9/11 Remembered 21 Years Later

9/11 Remembered 21 Years Later
View of the National September 11 Memorial in New York City. | Image from the National September 11 Memorial & Museum Facebook

As the U.S. marked the 21st anniversary of the deadliest terror attack on U.S. soil, Americans came together today, September 11, to remember and honor the nearly 3,000 souls lost.

On this day 21 years ago, terrorists hijacked four U.S. passenger planes, intent on crashing them into targeted buildings to kill as many Americans as possible. Two of the planes hit the Twin Towers of the World Trade Center in New York City. One plane struck the Pentagon in Washington, D.C. A fourth plane, thought to be headed to the White House, crashed in a Pennsylvania field after its passengers tried to overtake the hijackers.

Then-President George W. Bush was notified of the attacks while reading to children in a school library in Florida. Later that evening, around 8:30 p. m. President Bush issued a statement on the attacks.

“Terrorist attacks can shake the foundations of our biggest buildings, but they cannot touch the foundation of America. These acts shatter steel, but they cannot dent the steel of American resolve,” Bush said. “Today, our nation saw evil, the very worst of human nature. And we responded with the best of America — with the daring of our rescue workers, with the caring for strangers and neighbors who came to give blood and help in any way they could.”

The official death toll of the coordinated attacks is 2,977, and thousands more were injured.

Twenty-one years later, the events of that day have not been forgotten. Various memorial events were held around the country today to honor the victims and heroes of 9/11.

George W. Bush Presidential Library. | Image by Josh Carter, The Dallas Express

The George W. Bush Presidential Center in Dallas houses a permanent memorial dedicated to the fallen heroes and victims of the attacks that took place that day. In the center of the room stands a mashed steel beam from one of the towers that fell, along with a wall etched with the names of the heroes and victims.

Bush Presidential Library_September 11_Twin Tower Wreckage Piece_compress

Bush took part in a brief memorial flag service on Sunday just before the Rangers baseball game to mark the day.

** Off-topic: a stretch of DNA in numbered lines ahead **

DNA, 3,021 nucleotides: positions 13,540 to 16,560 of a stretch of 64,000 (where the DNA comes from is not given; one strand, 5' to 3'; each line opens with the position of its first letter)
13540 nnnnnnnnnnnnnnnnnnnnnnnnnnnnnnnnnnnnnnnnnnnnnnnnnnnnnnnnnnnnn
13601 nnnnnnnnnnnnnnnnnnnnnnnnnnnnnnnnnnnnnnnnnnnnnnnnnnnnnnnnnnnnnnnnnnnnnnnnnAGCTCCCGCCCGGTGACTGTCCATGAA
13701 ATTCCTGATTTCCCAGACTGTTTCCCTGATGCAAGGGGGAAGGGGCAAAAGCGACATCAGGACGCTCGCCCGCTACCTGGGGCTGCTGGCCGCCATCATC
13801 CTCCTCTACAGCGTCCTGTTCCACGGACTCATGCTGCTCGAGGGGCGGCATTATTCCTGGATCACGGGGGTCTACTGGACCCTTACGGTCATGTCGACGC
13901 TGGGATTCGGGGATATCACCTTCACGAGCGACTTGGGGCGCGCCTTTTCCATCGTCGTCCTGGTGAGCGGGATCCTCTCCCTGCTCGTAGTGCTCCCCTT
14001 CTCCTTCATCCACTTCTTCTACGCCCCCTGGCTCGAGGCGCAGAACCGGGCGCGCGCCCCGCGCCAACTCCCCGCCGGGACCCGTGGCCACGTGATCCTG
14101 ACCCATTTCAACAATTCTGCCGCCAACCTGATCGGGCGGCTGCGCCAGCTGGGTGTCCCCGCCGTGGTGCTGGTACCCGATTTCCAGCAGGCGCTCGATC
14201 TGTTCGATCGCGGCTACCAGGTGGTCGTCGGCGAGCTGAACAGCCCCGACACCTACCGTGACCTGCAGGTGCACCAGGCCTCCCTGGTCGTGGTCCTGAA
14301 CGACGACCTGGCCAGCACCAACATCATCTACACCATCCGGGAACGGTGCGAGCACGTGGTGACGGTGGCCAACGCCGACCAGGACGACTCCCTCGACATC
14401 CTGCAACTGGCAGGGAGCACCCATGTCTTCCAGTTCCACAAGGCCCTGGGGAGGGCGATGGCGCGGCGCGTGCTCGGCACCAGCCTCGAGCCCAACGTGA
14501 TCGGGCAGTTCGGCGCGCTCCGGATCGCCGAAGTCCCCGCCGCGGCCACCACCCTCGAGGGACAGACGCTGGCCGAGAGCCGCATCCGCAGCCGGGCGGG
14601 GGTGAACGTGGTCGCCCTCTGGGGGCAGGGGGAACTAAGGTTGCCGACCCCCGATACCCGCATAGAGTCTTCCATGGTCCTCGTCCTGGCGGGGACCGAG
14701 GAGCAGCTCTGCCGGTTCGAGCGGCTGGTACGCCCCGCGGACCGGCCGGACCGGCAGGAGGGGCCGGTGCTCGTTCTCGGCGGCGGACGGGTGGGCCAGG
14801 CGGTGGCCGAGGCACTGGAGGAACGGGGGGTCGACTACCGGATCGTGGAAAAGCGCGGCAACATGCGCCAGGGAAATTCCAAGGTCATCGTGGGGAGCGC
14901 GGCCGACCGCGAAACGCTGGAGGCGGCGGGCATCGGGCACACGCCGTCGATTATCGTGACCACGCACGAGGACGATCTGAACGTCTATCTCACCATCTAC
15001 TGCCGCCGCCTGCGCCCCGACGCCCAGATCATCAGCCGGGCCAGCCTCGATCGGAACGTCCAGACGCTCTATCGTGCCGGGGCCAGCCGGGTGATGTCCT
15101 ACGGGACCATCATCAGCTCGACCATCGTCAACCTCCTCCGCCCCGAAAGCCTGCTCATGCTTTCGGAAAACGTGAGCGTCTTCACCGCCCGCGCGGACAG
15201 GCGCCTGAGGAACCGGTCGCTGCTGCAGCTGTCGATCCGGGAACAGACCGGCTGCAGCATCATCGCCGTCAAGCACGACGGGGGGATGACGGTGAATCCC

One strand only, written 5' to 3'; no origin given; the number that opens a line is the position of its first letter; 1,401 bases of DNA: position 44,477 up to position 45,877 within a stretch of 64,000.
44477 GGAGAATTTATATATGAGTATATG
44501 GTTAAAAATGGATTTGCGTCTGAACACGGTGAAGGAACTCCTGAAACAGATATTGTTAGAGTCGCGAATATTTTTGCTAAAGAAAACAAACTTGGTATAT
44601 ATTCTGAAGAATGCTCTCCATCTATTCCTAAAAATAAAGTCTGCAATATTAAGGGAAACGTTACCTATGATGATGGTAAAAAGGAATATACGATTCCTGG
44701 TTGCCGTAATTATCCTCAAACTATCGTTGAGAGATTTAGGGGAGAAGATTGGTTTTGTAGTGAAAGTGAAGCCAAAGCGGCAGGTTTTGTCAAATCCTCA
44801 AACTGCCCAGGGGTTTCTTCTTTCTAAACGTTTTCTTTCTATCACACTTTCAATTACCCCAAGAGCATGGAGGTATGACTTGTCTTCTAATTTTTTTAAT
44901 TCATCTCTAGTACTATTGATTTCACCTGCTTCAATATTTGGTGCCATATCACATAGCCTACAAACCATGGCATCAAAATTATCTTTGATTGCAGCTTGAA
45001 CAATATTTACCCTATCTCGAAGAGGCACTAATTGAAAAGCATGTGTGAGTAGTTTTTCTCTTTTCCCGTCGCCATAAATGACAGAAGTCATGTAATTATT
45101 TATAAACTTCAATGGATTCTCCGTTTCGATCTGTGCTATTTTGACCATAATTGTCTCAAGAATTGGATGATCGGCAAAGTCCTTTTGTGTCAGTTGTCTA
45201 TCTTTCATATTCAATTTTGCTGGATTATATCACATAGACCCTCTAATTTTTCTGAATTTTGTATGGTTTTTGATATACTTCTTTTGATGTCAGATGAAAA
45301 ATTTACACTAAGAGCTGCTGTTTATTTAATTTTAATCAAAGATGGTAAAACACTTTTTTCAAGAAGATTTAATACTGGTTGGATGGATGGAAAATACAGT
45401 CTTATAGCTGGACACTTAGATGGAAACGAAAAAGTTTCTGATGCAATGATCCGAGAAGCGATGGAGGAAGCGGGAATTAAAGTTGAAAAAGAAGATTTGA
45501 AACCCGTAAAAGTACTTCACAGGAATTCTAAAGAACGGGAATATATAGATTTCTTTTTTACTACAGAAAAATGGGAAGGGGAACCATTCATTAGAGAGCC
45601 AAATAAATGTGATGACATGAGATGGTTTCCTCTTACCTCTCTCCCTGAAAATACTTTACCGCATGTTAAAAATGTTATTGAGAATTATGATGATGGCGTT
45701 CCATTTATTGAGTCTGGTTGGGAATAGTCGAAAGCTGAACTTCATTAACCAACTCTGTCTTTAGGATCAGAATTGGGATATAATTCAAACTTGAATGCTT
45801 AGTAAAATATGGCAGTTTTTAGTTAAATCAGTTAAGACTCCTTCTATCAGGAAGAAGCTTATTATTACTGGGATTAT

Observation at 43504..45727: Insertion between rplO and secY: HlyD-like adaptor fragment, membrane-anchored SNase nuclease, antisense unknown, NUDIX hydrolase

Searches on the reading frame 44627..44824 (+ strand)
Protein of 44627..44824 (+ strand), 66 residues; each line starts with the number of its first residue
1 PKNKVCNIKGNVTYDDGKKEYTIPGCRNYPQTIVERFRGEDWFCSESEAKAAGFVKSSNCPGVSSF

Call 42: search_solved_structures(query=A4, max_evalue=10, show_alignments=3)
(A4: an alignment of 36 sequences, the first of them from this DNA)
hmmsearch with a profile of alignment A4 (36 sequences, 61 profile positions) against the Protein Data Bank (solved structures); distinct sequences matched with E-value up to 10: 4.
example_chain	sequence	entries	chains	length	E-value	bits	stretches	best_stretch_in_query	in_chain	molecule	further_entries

The City of Dallas hosted a 9/11 Memorial Stair Climb at Fountain Place Tower downtown. First responders — firefighters, police, and emergency service personnel — climbed 110 stories, each carrying the photo of a first responder who died in the attacks 21 years ago.

The stair climb symbolized the trek to the top of the former World Trade Center towers.

The City of Fort Worth hosted a similar event at the Bank of America Tower in Fort Worth.

In New York City, Vice President Kamala Harris joined some 2,000 mourners for an emotional memorial service at the National September 11 Memorial & Museum. The ceremony included the annual reading of the names of each victim who died that day.

President Joe Biden paid his respects for 9/11 at the Pentagon, where 184 lost their lives in the terrorist attacks.

“Twenty-one years ago, twenty-one years, and we’ve still kept our promise to never forget,” Biden said at the memorial service. “It’s good to remember; it helps us to heal.”

Biden then quoted a comment that Queen Elizabeth made shortly after the attacks: “Grief is the price we pay for love.”

Meanwhile, First Lady Dr. Jill Biden spoke at a memorial service at the Flight 93 National Memorial in Shanksville, Pennsylvania, honoring the 40 passengers and crew of that fateful flight.

U.S. forces are still searching for those responsible for planning and participating in terrorist attacks. Most recently, a CIA airstrike killed Ayman al-Zawahri, a key al-Qaeda figure and one of the alleged masterminds of the 9/11 attacks.

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